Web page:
It’s not so much that Detroit is depressed or a tough market; it’s evolving. New York City, in five to 10 years, will look pretty much the way New York City looks today. It’s really hard to predict what Detroit will look like in five to 10 years. There’s a renaissance going on here—an overwhelming optimism about this market. Sure, there are questions: How much corporate base will be here? How much affluence? Whatever we build today is going to have to last 15 years.
Having worked in each of the major professional sports leagues, which is prospering the most?
Without question the most successful league is the NFL. The NBA does some great stuff in terms of marketing, by adding layers of sophisticated data on customers and making decisions based more on science than art. The NHL and MLB are beginning to move in that direction, too. Those leagues also play more home games, so they have a lot more product to sell [and can therefore] invest more time and effort into creating loyalty and fan engagement. But TV ratings for a run-of-the-mill, regular-season NFL game are greater than the numbers for postseason games in other leagues.
Could this change given recent scandals surrounding the NFL, including “Deflategate,” and domestic and child abuse charges against several big-name players?
Those things hurt our brand and affect the way sponsors look at us, but at the end of the day I don’t think those incidents will have a long-term effect on the NFL. The metrics show the marketplace can’t get enough of the National Football League.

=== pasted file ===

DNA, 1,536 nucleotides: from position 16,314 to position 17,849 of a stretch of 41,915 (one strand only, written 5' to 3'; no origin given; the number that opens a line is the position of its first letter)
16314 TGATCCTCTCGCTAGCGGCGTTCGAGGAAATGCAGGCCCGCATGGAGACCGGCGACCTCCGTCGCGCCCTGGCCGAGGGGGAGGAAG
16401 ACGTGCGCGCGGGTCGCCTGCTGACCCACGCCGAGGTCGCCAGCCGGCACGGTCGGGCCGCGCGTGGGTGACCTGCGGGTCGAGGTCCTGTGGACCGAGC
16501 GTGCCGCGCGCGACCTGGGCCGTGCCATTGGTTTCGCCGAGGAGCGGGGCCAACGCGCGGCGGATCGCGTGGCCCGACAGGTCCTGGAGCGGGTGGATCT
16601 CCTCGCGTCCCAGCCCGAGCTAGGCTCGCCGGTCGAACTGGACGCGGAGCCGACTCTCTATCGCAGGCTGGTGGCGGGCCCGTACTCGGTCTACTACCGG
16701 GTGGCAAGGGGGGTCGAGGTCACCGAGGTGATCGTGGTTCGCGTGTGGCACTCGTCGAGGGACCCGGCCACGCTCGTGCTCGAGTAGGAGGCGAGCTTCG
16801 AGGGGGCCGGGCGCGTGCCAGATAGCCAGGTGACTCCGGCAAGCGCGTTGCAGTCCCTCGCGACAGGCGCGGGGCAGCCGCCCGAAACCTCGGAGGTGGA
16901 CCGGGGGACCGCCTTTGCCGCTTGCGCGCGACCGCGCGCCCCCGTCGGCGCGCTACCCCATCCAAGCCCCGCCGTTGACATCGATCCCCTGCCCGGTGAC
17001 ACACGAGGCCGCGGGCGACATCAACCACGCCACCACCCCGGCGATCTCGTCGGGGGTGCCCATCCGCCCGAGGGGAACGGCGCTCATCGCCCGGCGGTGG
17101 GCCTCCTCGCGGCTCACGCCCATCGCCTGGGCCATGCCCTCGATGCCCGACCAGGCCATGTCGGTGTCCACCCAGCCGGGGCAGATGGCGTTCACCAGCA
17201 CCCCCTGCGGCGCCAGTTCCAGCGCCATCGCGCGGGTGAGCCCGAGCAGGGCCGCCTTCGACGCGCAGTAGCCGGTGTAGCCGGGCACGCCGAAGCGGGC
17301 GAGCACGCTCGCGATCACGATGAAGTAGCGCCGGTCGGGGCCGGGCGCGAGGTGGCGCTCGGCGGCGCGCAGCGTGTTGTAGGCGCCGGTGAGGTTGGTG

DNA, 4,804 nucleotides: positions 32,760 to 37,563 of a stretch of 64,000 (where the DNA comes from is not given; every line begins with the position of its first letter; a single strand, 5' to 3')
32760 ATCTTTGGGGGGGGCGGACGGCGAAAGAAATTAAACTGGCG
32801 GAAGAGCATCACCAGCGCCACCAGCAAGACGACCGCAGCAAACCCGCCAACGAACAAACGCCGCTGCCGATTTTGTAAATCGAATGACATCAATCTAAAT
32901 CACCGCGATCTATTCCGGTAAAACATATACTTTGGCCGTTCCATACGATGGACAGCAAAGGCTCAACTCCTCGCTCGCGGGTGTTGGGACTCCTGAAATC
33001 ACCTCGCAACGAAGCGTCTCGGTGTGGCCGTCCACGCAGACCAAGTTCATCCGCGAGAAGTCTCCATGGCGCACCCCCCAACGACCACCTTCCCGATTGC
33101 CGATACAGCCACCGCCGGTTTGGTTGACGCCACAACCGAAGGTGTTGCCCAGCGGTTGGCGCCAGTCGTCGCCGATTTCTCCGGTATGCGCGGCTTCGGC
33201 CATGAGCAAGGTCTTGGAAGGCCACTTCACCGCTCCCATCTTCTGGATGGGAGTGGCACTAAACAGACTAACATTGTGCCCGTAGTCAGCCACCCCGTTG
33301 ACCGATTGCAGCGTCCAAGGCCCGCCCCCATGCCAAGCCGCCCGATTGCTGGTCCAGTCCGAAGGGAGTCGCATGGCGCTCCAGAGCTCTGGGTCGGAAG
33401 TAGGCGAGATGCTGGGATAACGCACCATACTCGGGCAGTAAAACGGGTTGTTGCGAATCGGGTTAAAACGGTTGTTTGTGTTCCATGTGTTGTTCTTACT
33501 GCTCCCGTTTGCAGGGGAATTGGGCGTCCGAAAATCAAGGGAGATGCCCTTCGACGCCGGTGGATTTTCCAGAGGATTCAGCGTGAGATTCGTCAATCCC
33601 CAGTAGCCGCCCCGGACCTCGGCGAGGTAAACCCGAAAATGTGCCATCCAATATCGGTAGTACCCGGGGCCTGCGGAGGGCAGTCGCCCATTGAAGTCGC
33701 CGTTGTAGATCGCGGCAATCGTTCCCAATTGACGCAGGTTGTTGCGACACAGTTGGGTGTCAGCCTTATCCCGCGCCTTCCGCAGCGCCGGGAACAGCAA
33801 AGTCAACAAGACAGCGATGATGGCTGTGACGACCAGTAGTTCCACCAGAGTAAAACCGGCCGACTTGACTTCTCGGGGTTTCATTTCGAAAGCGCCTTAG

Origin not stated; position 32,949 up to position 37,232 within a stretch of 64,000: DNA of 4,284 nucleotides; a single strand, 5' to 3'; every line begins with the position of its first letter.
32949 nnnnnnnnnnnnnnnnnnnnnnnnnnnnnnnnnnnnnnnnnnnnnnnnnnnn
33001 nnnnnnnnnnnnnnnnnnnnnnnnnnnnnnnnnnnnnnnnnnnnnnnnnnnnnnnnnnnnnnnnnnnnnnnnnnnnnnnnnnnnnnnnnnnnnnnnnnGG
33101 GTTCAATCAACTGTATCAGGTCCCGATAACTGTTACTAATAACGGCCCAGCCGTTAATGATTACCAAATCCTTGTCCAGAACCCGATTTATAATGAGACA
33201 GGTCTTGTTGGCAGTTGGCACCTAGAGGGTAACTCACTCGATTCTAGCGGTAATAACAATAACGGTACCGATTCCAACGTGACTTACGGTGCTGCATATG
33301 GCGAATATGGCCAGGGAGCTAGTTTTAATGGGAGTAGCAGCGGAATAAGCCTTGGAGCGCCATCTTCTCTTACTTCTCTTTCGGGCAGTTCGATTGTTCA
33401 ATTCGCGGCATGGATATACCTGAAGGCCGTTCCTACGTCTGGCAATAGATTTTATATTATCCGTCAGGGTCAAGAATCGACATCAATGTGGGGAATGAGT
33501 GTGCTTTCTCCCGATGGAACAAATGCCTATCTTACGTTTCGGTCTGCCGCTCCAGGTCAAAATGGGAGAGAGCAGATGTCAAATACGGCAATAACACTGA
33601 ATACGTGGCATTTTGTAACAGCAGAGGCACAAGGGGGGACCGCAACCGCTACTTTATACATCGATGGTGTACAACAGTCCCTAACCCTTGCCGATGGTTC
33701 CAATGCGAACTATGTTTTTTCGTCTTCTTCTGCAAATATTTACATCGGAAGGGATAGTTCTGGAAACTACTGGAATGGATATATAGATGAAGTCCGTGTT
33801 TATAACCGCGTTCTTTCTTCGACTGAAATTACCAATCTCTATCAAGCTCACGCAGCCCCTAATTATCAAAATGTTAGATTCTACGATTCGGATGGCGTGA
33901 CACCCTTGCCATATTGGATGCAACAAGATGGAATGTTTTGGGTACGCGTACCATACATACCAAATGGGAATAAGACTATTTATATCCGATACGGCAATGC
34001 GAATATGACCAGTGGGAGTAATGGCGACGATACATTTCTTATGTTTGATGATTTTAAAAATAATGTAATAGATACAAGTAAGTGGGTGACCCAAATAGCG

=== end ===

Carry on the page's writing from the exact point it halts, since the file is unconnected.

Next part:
You were born in Cuba. How did your family get to the U.S.?
We came on a Freedom Flight in 1968. Fidel Castro told the world that anybody could leave the island, but they had to have a direct relative take responsibility for them in the U.S. So my parents submitted our name for a lottery that would select who could leave. We won. [Pauses.] Our lives would be so different if we hadn’t.
I think about that when I look at my children, and think about the opportunities they have. I wouldn’t have had the choice to attend college. What I did for a living would probably have been chosen for me. In America, nobody tells you how to spend your day or how much you can earn. I was four years old when my dad, Luis, and my mother, Genoveva, left everyone they knew and everything they owned to come to this country because of the opportunities available to their children. They didn’t even speak English. But somehow they managed to raise us. My dad grew to love this country so much. He instilled in me the notion that if you put your mind into something, and you have the proper work ethic, you can be anything you want.
What’s your reaction to the U.S. normalizing relations with Cuba?
It thrills me to think of the enormous opportunity this presents to the people of that island. I have relatives on my mother’s side who still live in Cuba. I’d love to be reunited with them here. I don’t know how that’ll happen, but at some point I hope to get that opportunity.